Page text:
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  • Installation: ThreadLocal forcefully removed

    Hi,

    I'm trying to set up a Spring app on Tomcat 6/Spring 3/Ubuntu 8.04. After sucessfully running the website yesterday, today I see these errors when restarting Tomcat:

    PHP Code:
    INFOStopping service Catalina
    Feb 4
    2010 9:43:33 AM org.apache.catalina.loader.WebappClassLoader clearThreadLocalMap
    SEVERE
    A web application created a ThreadLocal with key of type [org.springframework.core.NamedThreadLocal] (value [Prototype beans currently in creation]) and a value of type [null] (value [null]) but failed to remove it when the web application was stoppedTo prevent a memory leakthe ThreadLocal has been forcibly removed.
    Feb 42010 9:43:33 AM org.apache.catalina.loader.WebappClassLoader clearThreadLocalMap

    SEVERE
    A web application created a ThreadLocal with key of type [org.springframework.core.NamedThreadLocal] (value [Transactional resources]) and a value of type [null] (value [null]) but failed to remove it when the web application was stoppedTo prevent a memory leakthe ThreadLocal has been forcibly removed
    Not sure what it means or why it occurs.

    Any ideas?

    Marc

  • #2
    I have upgraded tomcat to 6.0.24 and I get the same error everytime I stop tomcat. No changes made to the app since I was using 6.0.20.

    The Spring version I use is 2.5.6.SEC01. Can someone please advise why is this happening and whether it is serious enough as to not proceed with a deployment on tomcat 6.0.24?

    Thanks you,
    George

    Comment


    • #3
      The new Tomcat 6 adds a series of listeners to prevent against memory leaks and one of them, is against ThreadLocals. Unfortunately, there's no public API to deliberately remove ThreadLocals which rely on garbage collection. This is not something that affects only Spring but _all_ applications that create a ThreadLocal.

      I've raised this with some of the Tomcat committeers who are looking into this.

      Anyway, the messages are harmless and the runtime should not be affected by it.

      Comment


      • #4
        Thank you Costin!

        Comment


        • #5
          Although this post is pretty old but I had similar issues and wanted to post solution.
          Check your version of jars against the tomcat. We had this problem when we switched from 6.0.14 to 6.0.26

          Here is the solution posted
          http://www.skill-guru.com/blog/2010/...cibly-removed/

          Comment


          • #6
            hi

            Anyway, the messages are harmless and the runtime should not be affected by it.
            Thank you
            tito

            Comment


            • #7
              Not Harmless

              Disclaimer: The last time I tried this was about 3 years ago.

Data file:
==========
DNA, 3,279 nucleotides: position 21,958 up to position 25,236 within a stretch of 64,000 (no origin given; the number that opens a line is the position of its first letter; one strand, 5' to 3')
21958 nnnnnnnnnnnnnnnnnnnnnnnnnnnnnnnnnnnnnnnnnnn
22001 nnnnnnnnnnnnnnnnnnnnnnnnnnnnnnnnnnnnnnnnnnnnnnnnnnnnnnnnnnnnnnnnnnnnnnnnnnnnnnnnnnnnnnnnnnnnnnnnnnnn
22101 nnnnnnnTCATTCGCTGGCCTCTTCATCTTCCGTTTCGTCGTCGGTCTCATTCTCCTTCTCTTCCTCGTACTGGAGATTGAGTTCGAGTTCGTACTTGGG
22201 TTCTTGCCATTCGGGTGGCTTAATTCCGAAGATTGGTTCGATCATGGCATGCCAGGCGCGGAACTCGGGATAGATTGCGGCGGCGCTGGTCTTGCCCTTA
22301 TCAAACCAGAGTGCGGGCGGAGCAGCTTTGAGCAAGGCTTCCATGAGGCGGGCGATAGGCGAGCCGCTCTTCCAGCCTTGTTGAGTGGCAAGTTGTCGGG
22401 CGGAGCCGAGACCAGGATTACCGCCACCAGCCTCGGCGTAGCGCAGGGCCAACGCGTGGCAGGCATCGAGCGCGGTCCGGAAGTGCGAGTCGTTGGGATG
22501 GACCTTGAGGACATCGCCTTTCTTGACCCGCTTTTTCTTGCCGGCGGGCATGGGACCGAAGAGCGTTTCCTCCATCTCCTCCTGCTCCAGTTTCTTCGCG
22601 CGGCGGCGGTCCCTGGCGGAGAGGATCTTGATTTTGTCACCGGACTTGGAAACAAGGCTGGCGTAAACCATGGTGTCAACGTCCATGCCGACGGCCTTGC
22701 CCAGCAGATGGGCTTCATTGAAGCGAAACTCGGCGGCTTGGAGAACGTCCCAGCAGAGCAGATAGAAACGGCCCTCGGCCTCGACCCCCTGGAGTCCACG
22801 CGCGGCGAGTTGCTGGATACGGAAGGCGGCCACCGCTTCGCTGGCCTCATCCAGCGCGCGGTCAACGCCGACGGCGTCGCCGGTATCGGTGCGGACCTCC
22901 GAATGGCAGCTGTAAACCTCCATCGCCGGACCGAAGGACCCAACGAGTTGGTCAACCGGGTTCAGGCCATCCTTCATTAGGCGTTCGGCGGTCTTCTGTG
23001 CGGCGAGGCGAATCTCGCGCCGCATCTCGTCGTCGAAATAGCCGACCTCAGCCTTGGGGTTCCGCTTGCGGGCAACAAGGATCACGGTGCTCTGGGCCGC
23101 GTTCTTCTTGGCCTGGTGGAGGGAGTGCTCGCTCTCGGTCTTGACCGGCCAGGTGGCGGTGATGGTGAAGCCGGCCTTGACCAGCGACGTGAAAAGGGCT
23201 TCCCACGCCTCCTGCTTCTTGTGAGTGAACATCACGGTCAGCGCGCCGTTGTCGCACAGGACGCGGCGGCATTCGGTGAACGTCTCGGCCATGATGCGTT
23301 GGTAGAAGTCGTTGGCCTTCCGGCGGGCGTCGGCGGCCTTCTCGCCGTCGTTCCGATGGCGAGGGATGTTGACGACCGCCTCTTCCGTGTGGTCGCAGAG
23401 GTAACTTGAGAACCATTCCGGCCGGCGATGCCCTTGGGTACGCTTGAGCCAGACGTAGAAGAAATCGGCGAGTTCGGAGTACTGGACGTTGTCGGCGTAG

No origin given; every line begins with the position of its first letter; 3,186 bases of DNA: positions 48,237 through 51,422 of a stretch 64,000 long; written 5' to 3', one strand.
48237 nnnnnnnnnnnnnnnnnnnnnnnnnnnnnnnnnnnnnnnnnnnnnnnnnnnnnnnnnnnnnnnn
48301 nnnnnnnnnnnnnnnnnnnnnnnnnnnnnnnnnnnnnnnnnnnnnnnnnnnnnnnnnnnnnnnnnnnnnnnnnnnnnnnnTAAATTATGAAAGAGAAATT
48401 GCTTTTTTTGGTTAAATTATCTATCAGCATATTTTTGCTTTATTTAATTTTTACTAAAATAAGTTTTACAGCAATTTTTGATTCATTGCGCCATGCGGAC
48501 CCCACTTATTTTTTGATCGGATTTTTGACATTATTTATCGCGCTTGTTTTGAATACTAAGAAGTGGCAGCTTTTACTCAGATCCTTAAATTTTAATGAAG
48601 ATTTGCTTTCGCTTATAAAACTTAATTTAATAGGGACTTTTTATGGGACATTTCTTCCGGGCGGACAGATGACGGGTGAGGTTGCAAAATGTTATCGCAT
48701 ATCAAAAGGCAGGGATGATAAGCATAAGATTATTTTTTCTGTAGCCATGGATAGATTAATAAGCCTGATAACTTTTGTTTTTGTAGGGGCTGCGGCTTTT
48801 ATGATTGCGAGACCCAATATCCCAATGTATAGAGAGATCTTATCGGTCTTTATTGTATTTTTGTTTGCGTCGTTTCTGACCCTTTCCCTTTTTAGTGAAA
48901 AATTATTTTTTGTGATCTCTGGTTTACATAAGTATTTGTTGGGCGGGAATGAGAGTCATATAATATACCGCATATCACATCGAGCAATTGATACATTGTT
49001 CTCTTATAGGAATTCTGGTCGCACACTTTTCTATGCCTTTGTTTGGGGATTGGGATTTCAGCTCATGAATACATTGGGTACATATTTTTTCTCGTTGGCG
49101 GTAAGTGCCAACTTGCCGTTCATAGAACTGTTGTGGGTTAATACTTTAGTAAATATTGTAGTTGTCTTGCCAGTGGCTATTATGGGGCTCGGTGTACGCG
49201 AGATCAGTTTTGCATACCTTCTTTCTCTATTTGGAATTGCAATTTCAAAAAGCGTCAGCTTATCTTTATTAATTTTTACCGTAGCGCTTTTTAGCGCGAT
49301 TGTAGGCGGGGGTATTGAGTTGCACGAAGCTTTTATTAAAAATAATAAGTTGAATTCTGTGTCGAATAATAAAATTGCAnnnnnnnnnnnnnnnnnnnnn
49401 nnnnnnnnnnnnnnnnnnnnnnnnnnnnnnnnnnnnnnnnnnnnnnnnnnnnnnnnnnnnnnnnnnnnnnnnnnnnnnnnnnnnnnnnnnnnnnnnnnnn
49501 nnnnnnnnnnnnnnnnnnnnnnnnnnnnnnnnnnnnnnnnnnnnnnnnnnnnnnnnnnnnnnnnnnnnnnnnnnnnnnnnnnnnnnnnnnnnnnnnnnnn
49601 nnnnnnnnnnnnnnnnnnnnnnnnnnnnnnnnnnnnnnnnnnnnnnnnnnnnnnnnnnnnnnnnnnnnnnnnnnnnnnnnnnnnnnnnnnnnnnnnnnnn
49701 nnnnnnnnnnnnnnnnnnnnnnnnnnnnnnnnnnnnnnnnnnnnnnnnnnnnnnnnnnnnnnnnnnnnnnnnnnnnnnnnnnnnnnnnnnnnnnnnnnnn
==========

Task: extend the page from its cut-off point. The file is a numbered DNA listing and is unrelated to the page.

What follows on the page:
tito 1, I disagree with the assertion that this is harmless. With the configuration provided by georgea, Tomcat will start the application just fine. A hot-redeploy, however, will result in an error state that leaves the application stopped until Tomcat is restarted.

              While not a major issue in most cases, this bug can cause a problem. That said, it appears that a fix is available as vinay076 points out.

              In general, a SEVERE message should not be harmless. If it is, than it should be logged, at worst, as WARN. This, in and of itself, would be a bug. I recognize that this thread has more to do with Tomcat than with Spring, but it should be considered a compatibility issue.

              Comment


              • #8
                Hey vinay thanks for the link. It is very useful. Keep sharing buddy

                Comment


                • #9
                  Originally posted by dgreenbean View Post
                  Disclaimer: The last time I tried this was about 3 years ago.

                  tito 1, I disagree with the assertion that this is harmless. With the configuration provided by georgea, Tomcat will start the application just fine. A hot-redeploy, however, will result in an error state that leaves the application stopped until Tomcat is restarted.

                  While not a major issue in most cases, this bug can cause a problem. That said, it appears that a fix is available as vinay076 points out.

                  In general, a SEVERE message should not be harmless. If it is, than it should be logged, at worst, as WARN. This, in and of itself, would be a bug. I recognize that this thread has more to do with Tomcat than with Spring, but it should be considered a compatibility issue.
                  Thank you to make sure that when the search words are true indeed greetings.

                  Comment


                  • #10
                    Originally posted by dgreenbean View Post
                    Disclaimer: The last time I tried this was about 3 years ago.

                    tito 1, I disagree with the assertion that this is harmless. With the configuration provided by georgea, Tomcat will start the application just fine. A hot-redeploy, however, will result in an error state that leaves the application stopped until Tomcat is restarted.

                    While not a major issue in most cases, this bug can cause a problem. That said, it appears that a fix is available as vinay076 points out.

                    In general, a SEVERE message should not be harmless. If it is, than it should be logged, at worst, as WARN. This, in and of itself, would be a bug. I recognize that this thread has more to do with Tomcat than with Spring, but it should be considered a compatibility issue.
                    Thank you to make sure that when the search words are true indeed greetings.

                    Comment

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